In operation the contact ring 352 is negatively charged to act as a cathode and is configured to electrically communicate with the substrate 348. Therefore, as electroplating solution flows across the substrate surface 354, the ions in the electroplating solution are attracted to the surface 354 by the negative charge. The ions then plate the surface 354 and form the desired film. In addition to the anode 356 and the cathode contact ring 352, an auxiliary electrode 367 may be used to control the shape of the electrical field over the deposition surface 354. An auxiliary electrode 367 is shown disposed through the container body 342 adjacent an exhaust channel 369. By positioning the auxiliary electrode 367 adjacent to the exhaust channel 369, the electrode 367 is able to maintain contact with the electroplating solution during processing and affect the electrical field.
Substrates 348 generally include small scale, e.g., sub quarter micron, dense clusters of features. These features are typically about 1 micron deep and are generally separated by field, i.e., non-patterned, areas, which are typically tens of microns in width. Embodiments of the invention generally include a seed layer deposition step, one or more metal deposition steps, and a planarization step. The metal deposition steps include a gap fill step and a bulk fill step. The gap fill step generally continues for a time sufficient to substantially fill the substrate features, utilizing methods known in the art for bottom up fill. The bulk fill step generally follows the gap fill step and continues to plate the surface of the substrate to a desired level.
Embodiments of the invention generally employ copper plating solutions having copper sulfate at a concentration between about 5 g/L and about 100 g/L, an acid at a concentration between about 5 g/L and about 200 g/L, and halide ions, such as chloride, at a concentration between about 10 ppm and about 200 ppm. The acid generally includes sulfuric acid, phosphoric acid, and/or derivatives thereof. In addition to copper sulfate, the electroplating solution generally includes other copper salts, such as copper fluoborate, copper gluconate, copper sulfamate, copper sulfonate, copper pyrophosphate, copper chloride, or copper cyanide.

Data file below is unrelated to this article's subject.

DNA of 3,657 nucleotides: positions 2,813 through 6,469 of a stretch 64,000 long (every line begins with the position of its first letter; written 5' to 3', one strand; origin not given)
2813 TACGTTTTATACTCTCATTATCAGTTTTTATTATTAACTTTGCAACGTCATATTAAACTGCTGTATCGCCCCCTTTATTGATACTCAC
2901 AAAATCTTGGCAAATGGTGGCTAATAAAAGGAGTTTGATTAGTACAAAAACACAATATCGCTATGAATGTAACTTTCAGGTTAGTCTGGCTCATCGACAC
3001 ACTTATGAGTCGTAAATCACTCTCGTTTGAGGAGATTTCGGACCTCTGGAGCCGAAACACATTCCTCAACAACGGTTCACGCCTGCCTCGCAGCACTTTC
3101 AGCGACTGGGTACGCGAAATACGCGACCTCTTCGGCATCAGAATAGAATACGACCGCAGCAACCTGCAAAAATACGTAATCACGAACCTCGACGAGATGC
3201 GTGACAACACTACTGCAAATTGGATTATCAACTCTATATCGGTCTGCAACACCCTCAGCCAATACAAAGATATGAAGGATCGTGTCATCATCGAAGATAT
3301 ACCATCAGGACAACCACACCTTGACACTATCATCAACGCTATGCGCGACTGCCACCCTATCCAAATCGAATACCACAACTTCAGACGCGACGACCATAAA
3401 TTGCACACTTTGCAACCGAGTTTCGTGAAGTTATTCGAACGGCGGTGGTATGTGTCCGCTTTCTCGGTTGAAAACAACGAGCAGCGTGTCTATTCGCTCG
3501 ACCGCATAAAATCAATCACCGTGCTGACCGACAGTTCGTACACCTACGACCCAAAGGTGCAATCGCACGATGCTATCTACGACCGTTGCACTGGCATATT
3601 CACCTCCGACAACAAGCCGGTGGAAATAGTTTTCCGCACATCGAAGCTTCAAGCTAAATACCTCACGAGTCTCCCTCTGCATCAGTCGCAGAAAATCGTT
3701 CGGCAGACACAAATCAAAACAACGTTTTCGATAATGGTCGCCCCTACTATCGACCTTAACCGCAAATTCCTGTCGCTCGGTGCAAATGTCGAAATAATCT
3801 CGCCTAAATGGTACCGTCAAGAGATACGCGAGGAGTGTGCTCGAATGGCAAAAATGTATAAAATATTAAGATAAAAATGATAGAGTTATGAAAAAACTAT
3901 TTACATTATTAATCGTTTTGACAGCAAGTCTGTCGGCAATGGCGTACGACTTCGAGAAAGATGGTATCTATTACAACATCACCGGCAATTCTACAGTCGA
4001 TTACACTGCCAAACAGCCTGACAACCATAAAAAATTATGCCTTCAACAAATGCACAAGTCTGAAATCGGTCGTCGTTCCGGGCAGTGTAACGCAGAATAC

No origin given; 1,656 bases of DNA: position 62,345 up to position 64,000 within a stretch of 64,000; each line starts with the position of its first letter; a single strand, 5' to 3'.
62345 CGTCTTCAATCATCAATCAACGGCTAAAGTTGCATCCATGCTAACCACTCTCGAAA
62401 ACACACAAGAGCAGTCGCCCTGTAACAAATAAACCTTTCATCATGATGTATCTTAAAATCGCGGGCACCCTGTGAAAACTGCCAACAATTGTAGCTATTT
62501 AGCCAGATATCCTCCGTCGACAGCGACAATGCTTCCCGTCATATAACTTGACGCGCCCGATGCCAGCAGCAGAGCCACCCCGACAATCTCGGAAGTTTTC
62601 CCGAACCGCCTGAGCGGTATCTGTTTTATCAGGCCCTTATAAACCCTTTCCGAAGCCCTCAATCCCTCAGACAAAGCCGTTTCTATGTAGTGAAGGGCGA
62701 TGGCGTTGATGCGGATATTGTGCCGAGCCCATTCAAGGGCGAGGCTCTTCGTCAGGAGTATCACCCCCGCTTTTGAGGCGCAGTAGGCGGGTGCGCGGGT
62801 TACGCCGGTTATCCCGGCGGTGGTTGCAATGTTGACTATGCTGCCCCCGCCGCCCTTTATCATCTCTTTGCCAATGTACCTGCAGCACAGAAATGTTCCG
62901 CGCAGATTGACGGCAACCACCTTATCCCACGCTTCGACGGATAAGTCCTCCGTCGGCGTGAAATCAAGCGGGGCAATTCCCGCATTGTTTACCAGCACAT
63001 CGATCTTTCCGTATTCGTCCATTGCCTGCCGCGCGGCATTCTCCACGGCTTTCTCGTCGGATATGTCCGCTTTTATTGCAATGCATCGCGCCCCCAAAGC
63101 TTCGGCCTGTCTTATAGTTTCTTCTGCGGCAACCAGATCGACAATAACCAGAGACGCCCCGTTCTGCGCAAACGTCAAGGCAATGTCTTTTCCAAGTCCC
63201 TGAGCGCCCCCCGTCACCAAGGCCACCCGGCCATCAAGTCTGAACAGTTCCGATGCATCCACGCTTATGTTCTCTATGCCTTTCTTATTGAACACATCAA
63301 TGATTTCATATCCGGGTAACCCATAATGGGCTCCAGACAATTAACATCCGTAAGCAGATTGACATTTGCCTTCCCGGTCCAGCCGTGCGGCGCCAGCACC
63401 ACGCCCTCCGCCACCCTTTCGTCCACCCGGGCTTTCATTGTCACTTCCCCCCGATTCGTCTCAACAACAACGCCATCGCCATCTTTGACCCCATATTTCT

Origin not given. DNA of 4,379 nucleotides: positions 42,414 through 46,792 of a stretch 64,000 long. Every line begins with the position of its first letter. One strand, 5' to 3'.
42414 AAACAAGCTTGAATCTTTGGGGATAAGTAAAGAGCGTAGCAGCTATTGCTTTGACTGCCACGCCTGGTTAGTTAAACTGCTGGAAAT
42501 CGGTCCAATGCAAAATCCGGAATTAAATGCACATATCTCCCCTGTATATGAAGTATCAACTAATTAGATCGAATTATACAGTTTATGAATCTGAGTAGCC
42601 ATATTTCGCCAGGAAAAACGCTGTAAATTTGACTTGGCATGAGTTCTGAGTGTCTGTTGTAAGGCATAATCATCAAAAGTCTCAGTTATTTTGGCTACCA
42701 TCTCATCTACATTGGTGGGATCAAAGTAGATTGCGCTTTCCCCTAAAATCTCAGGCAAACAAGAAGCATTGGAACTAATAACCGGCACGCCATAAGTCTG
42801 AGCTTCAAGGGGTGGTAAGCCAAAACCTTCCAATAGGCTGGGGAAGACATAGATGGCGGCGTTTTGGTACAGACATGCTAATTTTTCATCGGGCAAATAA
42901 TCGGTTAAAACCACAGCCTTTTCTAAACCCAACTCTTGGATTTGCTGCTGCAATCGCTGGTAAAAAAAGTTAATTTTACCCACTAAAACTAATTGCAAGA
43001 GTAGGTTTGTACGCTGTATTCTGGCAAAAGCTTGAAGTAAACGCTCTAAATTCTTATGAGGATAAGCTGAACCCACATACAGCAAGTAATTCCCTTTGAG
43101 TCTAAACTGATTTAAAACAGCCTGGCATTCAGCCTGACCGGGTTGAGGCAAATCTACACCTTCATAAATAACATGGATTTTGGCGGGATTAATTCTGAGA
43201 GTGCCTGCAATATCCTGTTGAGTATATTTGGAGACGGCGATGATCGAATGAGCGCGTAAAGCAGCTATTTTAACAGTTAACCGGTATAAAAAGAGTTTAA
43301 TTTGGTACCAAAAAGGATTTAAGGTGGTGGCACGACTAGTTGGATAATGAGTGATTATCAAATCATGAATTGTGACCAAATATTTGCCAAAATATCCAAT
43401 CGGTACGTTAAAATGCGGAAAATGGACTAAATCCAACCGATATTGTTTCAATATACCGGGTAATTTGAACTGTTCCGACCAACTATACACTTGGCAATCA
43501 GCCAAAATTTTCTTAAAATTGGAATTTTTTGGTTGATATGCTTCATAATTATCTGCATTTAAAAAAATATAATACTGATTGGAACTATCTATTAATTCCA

The electroplating solution may further include one or more additives. Additives, which may be, for example, levelers, inhibitors, suppressors, brighteners, accelerators, or other additives known in the art, are typically organic materials that adsorb onto the surface of the substrate being plated. Useful suppressors typically include polyethers, such as polyethylene, glycol, or other polymers, such as polypropylene oxides, which adsorb on the substrate surface, slowing down copper deposition in the adsorbed areas. Useful accelerators typically include sulfides or disulfides, such as bis(3-sulfopropyl) disulfide, which compete with suppressors for adsorption sites, accelerating copper deposition in adsorbed areas. Useful inhibitors typically include sodium benzoate and sodium sulfite, which inhibit the rate of copper deposition on the substrate. During plating, the additives are consumed at the substrate surface, but are being constantly replenished by the electroplating solution. However, differences in diffusion rates of the various additives result in different surface concentrations at the top and the bottom of the features, thereby setting up different plating rates in the features. Ideally, these plating rates should be higher at the bottom of the feature for bottom-up fill. Thus, an appropriate composition of additives in the plating solution is required to achieve a void-free fill of the features.
Generally, embodiments of the invention further include a polymer treatment step. The polymer treatment step generally operates to condition the substrate surface with a polymer, e.g., a conditioning solution, in order to reduce the plating activity over the features. The conditioning solution may include any combination of polymers capable of suppressing the plating activity, such as suppressors, including polyethylene and polypropylene. Alternatively, the conditioning solution may include deionized water in order to flush out the localized high concentration of accelerators at the feature openings.